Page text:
Trump and Twitter. Why they just can't quit each other

Are Twitter and the president headed for war? Or even the courts? No, it's just another lovers' tiff. Isn't it?
Written by Chris Matyszczyk, Contributing Writer

It's love. That's all it is.

Every day, the vile invective, the treacherous threats, the bilious bellowing, the fallacious finger-pointing and the bilge-filled burping.

And then there's Donald Trump.

Currently, Twitter and the president are posing as if theirs is a detestfest, one that will end in a huge fight. Or even, C-SPAN can't wait, a court case.

Somehow, though, in the great debate between Twitter and the president I don't see great opposites. I don't see a girding of armies and a clutching of pearls, policy rules and Bibles.

Instead, here are two lovers who adore the frisson of excitement they bring each other with every encounter.

Theirs isn't a principled standoff. It's a lovers tiff.

Trump fears that Twitter is cheating on him. And the president so abhors cheating.

By placing a link to a fact-checking site on the subject of mail-in ballots, Twitter is trying to tell the president that his raging blowhardiness -- I'm sorry, I mean passionate cries -- can now be heard by the neighbors.

It's upsetting the, um, community. That's just not good for the image of a social medium that's always been characterized by harmonious compassion among humans.

For his part, Trump fears Twitter doesn't love him anymore. And that hurts.

You see, Twitter has given him what no lover ever has.

It's always available and so, so easy. It's perfect for his manly, energetic brand of one-appmanship.

All you need is love. All Trump needs is Twitter.

Facebook is so boring and ugly. The minute the president communes with Twitter, however, the world's heads turn, just as they do in a fancy New York restaurant when Brad Pitt -- or Jeff Bezos's girlfriend -- walks in.

After all, the whole media world sits at Twitter's table. Journalists wait for the next course, the next installment -- like WWE fans waiting for the next bout. They don't care that it may be fixed. They just want to bathe in the buzz, too. It gives them meat and meaning.

The minute the president expectorates in a few characters, every word is instantly up there in lights, a vast Broadway of drama spilling across the web like a lava of love. And hate. And scorn. And brinkmanship. And manipulation.

For Twitter, cha meets ching.

Could it be though, that Jack Dorsey and his entourage have taken a look at their lover and wondered how to create a little more anti-social distance?

Dorsey insists his company will continue to "fact-check" the president. Well, bits of the president. Well, a few words of the president. Not the ones about a completely non-existent murder, but the ones about the election. Because Twitter has principles, you know.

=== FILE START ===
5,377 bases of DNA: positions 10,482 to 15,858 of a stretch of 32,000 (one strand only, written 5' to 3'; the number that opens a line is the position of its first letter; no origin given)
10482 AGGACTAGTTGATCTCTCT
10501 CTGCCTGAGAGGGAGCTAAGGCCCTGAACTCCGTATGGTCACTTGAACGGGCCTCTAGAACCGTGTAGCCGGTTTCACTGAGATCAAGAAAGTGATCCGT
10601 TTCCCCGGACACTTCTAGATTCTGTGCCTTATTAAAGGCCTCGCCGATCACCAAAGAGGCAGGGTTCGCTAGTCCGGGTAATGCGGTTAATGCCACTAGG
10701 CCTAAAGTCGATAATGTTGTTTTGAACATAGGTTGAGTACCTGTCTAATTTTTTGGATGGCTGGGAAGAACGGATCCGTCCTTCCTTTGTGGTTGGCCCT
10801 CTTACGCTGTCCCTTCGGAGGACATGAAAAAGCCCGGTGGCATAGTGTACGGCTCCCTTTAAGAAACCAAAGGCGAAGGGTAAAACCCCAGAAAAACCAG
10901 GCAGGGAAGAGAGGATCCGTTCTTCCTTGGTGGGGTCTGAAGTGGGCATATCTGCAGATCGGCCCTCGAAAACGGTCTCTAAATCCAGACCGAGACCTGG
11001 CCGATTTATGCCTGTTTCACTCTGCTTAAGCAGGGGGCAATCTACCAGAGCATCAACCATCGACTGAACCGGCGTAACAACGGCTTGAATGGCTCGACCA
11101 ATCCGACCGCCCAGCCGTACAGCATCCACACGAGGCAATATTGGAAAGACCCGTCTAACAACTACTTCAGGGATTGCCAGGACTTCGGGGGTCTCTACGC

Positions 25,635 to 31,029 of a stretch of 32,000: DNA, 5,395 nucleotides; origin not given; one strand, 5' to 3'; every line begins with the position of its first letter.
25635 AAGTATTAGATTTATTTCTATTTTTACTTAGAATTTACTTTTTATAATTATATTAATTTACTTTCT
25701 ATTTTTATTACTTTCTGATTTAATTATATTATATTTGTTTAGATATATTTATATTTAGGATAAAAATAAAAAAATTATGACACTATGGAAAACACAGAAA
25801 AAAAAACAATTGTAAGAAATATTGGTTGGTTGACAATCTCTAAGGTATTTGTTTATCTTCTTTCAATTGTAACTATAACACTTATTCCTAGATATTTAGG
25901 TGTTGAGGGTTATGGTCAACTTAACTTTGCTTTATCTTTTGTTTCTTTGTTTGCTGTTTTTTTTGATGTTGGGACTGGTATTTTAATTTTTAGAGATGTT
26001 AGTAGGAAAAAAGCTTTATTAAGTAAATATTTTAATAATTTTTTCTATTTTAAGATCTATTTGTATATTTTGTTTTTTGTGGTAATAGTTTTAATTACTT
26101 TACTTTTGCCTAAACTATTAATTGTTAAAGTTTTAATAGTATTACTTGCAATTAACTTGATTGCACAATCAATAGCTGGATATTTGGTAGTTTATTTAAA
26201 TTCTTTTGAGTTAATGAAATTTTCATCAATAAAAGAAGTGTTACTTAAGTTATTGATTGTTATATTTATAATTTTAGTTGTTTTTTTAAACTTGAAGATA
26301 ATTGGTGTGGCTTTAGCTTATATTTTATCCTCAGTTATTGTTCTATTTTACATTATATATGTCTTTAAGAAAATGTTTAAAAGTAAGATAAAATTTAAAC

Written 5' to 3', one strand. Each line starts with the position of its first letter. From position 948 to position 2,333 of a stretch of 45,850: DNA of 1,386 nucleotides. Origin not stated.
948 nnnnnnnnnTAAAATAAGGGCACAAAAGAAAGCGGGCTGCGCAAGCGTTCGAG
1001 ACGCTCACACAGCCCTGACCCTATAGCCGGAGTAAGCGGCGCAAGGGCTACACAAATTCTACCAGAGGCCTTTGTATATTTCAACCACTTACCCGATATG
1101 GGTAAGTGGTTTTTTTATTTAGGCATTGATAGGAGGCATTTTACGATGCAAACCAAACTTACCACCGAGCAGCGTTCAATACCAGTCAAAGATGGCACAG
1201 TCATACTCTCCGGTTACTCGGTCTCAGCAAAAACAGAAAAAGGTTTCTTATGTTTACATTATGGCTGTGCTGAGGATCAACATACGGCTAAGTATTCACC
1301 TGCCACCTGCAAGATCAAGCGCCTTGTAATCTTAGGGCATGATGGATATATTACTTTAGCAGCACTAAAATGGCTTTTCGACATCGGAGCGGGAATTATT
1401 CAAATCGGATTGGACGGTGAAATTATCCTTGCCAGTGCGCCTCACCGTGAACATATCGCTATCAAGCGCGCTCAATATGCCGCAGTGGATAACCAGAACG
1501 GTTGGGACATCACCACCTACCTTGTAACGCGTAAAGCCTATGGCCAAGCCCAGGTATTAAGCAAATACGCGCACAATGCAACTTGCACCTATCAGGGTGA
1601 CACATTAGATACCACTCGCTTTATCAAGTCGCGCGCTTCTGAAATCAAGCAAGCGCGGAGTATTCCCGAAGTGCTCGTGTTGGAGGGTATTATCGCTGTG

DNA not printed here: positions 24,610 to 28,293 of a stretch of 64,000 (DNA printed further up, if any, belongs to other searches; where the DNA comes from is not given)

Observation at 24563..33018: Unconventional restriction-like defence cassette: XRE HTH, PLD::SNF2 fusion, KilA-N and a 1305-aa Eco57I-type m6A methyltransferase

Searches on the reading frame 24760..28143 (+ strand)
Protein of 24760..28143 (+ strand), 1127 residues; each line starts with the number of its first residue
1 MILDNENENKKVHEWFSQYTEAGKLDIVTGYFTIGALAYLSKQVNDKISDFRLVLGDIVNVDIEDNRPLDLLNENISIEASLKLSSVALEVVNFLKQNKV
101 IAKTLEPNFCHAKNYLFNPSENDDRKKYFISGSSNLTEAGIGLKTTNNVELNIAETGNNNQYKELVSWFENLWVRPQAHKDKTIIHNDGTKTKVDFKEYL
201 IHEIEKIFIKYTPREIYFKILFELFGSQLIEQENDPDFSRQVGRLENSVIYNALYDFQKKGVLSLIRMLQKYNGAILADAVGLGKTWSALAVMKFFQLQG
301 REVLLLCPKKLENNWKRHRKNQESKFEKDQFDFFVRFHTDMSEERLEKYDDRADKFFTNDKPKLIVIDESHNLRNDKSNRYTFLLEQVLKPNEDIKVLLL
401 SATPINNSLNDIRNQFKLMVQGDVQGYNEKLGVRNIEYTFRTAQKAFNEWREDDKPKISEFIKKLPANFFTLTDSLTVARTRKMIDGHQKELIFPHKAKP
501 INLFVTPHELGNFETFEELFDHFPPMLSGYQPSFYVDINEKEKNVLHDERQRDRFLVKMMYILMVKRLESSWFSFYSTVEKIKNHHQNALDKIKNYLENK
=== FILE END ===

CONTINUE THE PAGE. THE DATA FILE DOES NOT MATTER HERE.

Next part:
The president, raising the stakes as he sometimes does before folding, wields his massive weapon. He says he'll emasculate Twitter by executive (sw)order.

I fear it may not come to that. There will be a renewed -- but perhaps silent -- meeting of the bosoms, a rapprochement of the raunchy rapscallions.

Even though, on Thursday, the president insisted he'd love to dump Twitter.

At heart, and it's all about the heart, this is just two lovers screaming at each other across the (Trump) hotel bedroom. It'll soon be over, as Twitter starts to put little links on tweets emitted by Trump's enemies.

I was going to describe Trump vs Twitter as a pissing contest, but you'd only think that was a difficult reference to scurrilous and unproven accusations. Which have no part on Twitter at all.

Twitter has risen on the back of Trump. Trump has risen by turning Twitter on its back. There is so much neediness here.

Even in the unlikely event that the president somehow lost the election, he'd still be Twitter's first love and star attraction. After all, any tweets emitted by a President Biden would be lullabies at best. No lover can survive on those.

No matter what their friends say, there's no way out of this Trump-Twitter relationship. Save, as I've suggested before, shutting down Twitter – and all social media – for weeks before the election.

Just as the Coronavirus has made many sit quietly and rethink the concept of meaning, so a social media moratorium just might persuade citizens to sit quietly and consider what they've allowed the body politic to become.

Oh, what am I saying?

More likely, Twitter and Trump, the Heath Ledger and Jake Gyllenhaal of our times, will soon embrace each other one more time.

They know that if they quit each other, they'd both lose everything that they are.

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